Raising Cane the Old-Fashioned Way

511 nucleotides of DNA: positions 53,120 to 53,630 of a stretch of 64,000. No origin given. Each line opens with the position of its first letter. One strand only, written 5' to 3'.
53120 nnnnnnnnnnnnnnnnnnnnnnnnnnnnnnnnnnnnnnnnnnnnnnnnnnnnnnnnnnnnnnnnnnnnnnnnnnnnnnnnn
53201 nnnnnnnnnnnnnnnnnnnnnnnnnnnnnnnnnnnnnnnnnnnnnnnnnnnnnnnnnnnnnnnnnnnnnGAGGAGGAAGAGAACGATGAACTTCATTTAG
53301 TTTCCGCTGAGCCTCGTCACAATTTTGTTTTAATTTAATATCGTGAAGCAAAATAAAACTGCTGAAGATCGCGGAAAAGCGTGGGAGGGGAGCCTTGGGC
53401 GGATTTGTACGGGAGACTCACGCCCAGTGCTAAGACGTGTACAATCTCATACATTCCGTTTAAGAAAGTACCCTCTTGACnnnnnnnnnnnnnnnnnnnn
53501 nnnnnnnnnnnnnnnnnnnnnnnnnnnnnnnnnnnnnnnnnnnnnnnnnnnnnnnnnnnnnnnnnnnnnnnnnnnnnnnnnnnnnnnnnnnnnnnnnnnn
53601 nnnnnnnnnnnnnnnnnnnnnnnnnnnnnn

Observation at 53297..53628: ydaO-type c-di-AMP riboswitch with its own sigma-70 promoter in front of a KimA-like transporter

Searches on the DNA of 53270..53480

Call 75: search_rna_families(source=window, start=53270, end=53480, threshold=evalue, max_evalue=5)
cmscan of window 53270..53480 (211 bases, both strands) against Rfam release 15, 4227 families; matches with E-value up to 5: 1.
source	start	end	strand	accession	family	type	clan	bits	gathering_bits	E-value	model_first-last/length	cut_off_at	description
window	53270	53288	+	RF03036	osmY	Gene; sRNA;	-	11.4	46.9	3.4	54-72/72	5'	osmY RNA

IF YOU ASK EVANS AND JOHNNY MILLER how long they’ve been growing sugar cane and making homemade syrup out of it, they’ll tell you they reckon it’s been their whole lives. When fall descends in the Deep South and the leaves start to change colors, my Grandfather Evans and Great-Uncle Johnny know it’s almost time for cane. Cane grows from fall to fall, and it never needs to be replanted after it’s chopped down. Starting a new patch of sugar cane is easy, though, because you can simply lay a cane stick on the ground and nature will do its job from there. Over the years, the brothers have included their sons in the cane tradition, and later their grandsons joined in. Every Thanksgiving morning, the brothers, sons and grandsons— along with additional family and friends— come together on the Miller family farm in Bassfield, Mississippi, to make the syrup. The family uses stripping tools to remove the cane leaves, cut off the tops and cut the stalks down before bundling them together. Next, the sugar cane stalks are taken to a mill. Traditionally, a mule or a horse would have kept the mill going, but today the Millers use tractors. Johnny has a mill in his backyard that grinds the stalks. After they’re ground, the juice is drained and strained before it’s poured into a giant syrup pan. The syrup is cooked while someone monitors it closely, continually skimming the foam off the top. From there, the syrup is poured into jars and divided up, some going to the family and some to be given away as gifts. The family turns 100 gallons of juice into about 20 gallons of syrup every year. The sweet reward for all their hard work is a delicious syrup that is poured over biscuits throughout the next year, until harvesttime comes around again.